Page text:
John and Anastasia moved to Hong Kong in 1996, just before the territory was handed back to China. There, they started a project that continued for years thereafter on the AIDS epidemic in Asia. This epidemic is deeply stigmatized, yet very much a social condition borne out of poverty, lack of basic human rights, education and any opportunity to make a better life. The project took them to Burma, Vietnam, Cambodia, Bangladesh, China, Malaysia, among other countries.

Although their move to Asia brought a shifting of culture and lifestyle, the Stanmeyers found familiarity and friendliness in whatever new situation they encountered. There was also a sense of coming home when they connected with the Orthodox church within each of the communities where they lived. When they first moved to Hong Kong, Orthodox services were being held in a Catholic church within a nunnery’s compound. Shortly thereafter, St. Luke Orthodox Cathedral found a permanent home in a converted office on the seventh floor of a skyscraper sandwiched within this metropolis. That location also served as the larger-than-life headquarters of the Metropolitanate of Hong Kong and South East Asia.

It was an enormous area to oversee for Metropolitan Nikitas Lulias, whose family was also from Tarpon Springs. His spiritual jurisdiction covered the countries of China, Taiwan, Philippines, Vietnam, Cambodia, Laos, Thailand, Myanmar, Mongolia, Singapore, India, Indonesia, Malaysia, Brunei, East Timor, Maldives, Bangladesh, Nepal, Pakistan, Sri Lanka and Afghanistan. For a period of time, Anastasia work for the Metropolitanate as his assistant and as editor of St. Luke’s newsletter. Historically, the Orthodox church has been persistent in its struggle to bring Christianity to Asia. In China, for instance, Orthodoxy first entered the country in 1685, although it wasn’t until the second half of the 19th century that it made great strides. The Boxer Rebellion of 1898, an anti-Western and anti-missionary uprising in China, saw violent attacks on Chinese converts to Christianity. Every June in Hong Kong, the church commemorates the 222 Chinese Orthodox who died for their faith during the upheavals.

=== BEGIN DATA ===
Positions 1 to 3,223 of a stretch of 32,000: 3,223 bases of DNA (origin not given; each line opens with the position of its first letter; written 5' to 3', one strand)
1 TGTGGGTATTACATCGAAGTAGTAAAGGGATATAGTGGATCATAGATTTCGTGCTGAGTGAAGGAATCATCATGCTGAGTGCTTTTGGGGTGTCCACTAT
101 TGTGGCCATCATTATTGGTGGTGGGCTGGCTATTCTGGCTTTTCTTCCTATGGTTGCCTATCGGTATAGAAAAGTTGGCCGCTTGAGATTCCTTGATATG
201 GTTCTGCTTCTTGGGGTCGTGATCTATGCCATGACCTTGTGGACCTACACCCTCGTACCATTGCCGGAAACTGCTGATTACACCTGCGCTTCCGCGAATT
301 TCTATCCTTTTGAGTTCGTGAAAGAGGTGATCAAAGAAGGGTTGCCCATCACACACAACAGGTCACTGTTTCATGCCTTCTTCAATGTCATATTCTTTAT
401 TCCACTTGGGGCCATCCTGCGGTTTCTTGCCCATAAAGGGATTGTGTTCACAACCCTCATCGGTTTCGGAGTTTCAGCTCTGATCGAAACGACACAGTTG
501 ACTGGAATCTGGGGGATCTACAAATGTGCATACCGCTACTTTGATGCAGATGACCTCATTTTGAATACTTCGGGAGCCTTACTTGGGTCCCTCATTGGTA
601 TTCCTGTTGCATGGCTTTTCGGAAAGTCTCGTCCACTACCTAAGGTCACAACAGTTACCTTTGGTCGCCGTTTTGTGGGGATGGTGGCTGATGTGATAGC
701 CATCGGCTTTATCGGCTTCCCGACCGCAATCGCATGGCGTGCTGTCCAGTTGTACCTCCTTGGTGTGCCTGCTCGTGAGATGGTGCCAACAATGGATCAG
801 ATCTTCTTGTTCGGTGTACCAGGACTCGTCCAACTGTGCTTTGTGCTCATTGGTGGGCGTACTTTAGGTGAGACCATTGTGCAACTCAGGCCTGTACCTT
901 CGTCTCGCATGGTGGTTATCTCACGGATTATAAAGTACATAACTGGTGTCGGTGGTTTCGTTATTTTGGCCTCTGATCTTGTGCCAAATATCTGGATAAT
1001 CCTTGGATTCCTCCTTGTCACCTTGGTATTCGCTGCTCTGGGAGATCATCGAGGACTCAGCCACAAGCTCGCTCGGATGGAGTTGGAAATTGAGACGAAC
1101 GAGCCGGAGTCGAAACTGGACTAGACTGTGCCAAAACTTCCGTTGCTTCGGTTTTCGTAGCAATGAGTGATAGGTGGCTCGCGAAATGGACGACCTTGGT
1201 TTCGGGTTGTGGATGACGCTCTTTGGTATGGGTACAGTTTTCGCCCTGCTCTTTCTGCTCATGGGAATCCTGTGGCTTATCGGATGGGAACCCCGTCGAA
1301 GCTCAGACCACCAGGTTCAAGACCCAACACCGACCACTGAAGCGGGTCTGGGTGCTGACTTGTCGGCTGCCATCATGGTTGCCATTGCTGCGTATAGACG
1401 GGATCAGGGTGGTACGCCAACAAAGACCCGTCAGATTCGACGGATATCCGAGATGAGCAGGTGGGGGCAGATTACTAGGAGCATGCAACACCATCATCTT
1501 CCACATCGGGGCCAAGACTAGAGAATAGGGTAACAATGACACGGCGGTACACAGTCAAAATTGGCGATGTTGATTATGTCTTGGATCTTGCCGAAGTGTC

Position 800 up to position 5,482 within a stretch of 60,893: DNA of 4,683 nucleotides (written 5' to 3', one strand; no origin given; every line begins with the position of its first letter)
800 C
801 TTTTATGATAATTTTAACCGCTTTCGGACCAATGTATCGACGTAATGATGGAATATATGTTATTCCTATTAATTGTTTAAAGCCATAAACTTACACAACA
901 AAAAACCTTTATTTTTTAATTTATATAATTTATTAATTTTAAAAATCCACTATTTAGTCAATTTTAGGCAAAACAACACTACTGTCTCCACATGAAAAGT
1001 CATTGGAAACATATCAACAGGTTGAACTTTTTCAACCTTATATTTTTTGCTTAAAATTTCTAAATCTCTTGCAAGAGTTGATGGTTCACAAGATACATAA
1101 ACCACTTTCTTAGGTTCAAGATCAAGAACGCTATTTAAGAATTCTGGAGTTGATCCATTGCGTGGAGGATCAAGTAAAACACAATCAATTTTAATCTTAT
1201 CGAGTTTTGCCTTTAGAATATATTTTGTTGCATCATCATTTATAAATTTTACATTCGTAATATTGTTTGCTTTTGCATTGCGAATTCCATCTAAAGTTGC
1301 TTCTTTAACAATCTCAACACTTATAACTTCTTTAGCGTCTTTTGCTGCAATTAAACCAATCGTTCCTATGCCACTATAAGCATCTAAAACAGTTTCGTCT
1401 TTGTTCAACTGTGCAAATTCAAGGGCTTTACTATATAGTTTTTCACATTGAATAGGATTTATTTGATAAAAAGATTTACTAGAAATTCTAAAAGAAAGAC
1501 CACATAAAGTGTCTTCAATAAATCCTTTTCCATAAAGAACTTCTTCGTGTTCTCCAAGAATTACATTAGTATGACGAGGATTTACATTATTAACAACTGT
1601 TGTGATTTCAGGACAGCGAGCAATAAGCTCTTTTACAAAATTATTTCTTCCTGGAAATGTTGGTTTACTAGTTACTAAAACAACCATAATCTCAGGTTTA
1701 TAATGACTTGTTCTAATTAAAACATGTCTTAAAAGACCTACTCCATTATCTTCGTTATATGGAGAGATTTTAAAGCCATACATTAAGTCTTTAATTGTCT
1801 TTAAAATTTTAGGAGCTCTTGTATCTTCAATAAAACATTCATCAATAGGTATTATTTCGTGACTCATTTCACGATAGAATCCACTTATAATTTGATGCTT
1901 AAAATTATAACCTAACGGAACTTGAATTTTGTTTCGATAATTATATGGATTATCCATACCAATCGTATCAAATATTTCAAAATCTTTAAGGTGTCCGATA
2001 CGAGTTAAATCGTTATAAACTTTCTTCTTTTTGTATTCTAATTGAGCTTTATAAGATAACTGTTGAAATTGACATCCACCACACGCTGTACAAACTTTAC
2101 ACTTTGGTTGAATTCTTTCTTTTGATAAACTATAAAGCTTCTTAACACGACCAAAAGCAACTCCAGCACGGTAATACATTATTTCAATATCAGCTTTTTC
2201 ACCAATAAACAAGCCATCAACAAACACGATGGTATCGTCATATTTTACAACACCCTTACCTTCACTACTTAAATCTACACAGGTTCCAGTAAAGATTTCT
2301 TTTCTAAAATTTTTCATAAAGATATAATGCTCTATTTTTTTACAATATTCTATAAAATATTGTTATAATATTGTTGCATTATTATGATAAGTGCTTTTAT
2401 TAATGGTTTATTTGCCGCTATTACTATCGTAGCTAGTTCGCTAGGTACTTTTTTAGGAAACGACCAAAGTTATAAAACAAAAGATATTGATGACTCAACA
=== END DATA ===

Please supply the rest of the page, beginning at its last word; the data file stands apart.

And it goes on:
Along with the underground Christian churches of China, there has been a strong backlash and resistance to Orthodoxy in Asia in other countries such as India and Indonesia. On the flip-side, there has been an acceptance and openness to our religion in other countries like the Philippines. Back in Hong Kong, the Orthodox faith grounded Anastasia and her family and played an important role in their daily lives, and that is where two of their children were baptized by Metropolitan Nikitas.

That continuity carried forward to Bali, Indonesia, where the Stanmeyers moved with their two young boys in 2003. They relocated to this Hindu island nestled within the world’s largest Muslim nation because they wanted their children to grow up in a peaceful, rural environment rich in local culture. So that is where they lived, in the middle of the rice terraces within a Balinese village, and John was still able to travel anywhere in the world. Despite living in a rural setting, they were still connected via satellite Internet and functioned with their writing and photography with as much efficiency as living in the middle of Hong Kong. It was there that Anastasia became pregnant with their third child, Francesca, now 3 years old. Their two other children are Richard, 10, and Konstantin, 7.